In recent decades, the priority of seismic design practice in moderate-seismic regions has inadvertently shifted away from the protection of life-safety in favor of cost-effective low-ductility design solutions such as the R = 3 and OCBF systems. This state-of-practice is unreliable because the performance capabilities of these low-ductility systems are not properly substantiated by experimental or historical evidence. Thus, the fundamental objectives of the research presented in this dissertation were to: (1) increase the currently limited understanding of low-ductility braced frame failure mechanisms and collapse performance capabilities; (2) investigate the influences of key design parameters on probabilistic collapse capacity; and (3) articulate a robust and socioeconomically-viable design alternative for low-ductility CBF systems. To accomplish these objectives, a historical review of seismic engineering practice and a critique of the 2010 Seismic Provisions for OCBFs were used to inform the development of a series of 216 parametric variations of a prototype SFRS, and the collapse probabilities of each system were assessed through numerical simulations of dynamic ground motion excitations using the IDA methodology. The variations in simulated collapse performance were evaluated with respect to five key design parameters using an ANOVA model, and the results indicate that the collapse performance of low-ductility CBF systems can be substantially improved through the implementation of deliberately- engineered reserve capacity.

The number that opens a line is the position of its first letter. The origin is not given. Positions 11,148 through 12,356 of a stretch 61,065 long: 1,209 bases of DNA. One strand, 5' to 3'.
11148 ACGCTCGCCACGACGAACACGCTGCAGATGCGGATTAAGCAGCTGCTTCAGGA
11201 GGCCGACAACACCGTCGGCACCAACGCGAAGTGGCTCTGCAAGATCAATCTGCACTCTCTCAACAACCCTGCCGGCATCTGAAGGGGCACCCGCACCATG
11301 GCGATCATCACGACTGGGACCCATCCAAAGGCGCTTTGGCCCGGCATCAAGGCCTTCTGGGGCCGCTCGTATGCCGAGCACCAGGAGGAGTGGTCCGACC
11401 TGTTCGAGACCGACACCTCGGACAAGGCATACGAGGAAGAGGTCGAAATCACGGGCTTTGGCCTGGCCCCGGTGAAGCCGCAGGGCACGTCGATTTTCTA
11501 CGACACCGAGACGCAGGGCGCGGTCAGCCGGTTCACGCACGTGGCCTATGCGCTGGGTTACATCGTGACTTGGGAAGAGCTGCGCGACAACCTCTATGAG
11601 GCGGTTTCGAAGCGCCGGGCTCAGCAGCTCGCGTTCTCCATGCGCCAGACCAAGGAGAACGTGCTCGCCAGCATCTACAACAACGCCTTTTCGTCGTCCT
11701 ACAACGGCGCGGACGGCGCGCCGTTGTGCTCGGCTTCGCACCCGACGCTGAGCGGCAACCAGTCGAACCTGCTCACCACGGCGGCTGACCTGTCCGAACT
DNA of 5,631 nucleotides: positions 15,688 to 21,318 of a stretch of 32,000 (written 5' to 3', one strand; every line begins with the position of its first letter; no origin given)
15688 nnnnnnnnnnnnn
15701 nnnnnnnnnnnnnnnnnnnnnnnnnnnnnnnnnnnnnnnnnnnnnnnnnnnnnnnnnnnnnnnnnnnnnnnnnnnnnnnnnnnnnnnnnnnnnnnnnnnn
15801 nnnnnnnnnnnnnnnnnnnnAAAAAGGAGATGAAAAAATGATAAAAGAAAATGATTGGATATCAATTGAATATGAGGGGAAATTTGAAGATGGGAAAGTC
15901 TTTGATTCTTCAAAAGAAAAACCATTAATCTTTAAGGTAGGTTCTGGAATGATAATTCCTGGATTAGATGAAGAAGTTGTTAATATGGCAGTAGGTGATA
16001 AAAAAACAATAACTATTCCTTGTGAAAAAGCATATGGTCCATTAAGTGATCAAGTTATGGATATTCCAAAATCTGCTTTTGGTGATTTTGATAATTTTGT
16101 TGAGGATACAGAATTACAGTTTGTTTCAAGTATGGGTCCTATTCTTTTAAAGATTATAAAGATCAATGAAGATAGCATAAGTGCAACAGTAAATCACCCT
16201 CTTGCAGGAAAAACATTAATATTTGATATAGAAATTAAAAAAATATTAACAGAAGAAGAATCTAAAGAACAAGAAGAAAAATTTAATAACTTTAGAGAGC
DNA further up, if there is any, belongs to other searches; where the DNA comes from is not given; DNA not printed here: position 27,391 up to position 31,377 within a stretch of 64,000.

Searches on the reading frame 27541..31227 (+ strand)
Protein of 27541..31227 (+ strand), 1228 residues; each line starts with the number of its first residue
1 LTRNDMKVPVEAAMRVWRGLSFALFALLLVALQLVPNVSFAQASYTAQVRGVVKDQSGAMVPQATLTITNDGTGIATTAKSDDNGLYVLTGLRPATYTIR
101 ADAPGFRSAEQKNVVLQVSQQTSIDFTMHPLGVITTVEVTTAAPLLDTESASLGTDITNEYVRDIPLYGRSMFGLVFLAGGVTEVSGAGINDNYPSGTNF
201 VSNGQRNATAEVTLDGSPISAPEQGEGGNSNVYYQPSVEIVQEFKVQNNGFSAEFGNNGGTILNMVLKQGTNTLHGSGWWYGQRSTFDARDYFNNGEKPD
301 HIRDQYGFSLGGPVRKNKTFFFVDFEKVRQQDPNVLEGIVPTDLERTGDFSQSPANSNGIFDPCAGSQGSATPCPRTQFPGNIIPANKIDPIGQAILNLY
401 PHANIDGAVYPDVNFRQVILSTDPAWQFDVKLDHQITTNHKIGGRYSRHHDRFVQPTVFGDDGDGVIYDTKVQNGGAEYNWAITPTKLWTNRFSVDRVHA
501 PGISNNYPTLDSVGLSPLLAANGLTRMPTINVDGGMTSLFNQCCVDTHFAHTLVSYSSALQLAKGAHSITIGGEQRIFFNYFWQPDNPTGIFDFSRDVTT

|Advisor:||Hines, Eric M|
|Commitee:||Fahnestock, Larry A., Kuchma, Daniel A., Moaveni, Babak, Hopwood, Jeffrey A., Cheever, Peter J.|
|School Location:||United States -- Massachusetts|
|Source:||DAI-A 81/4(E), Dissertation Abstracts International|
|Subjects:||Civil engineering, Design|
|Keywords:||Building structures, Concentrically-braced frames, Earthquake-resistant design, Low-ductility reserve capacity, Moderate-seismic regions, Parametric modeling|
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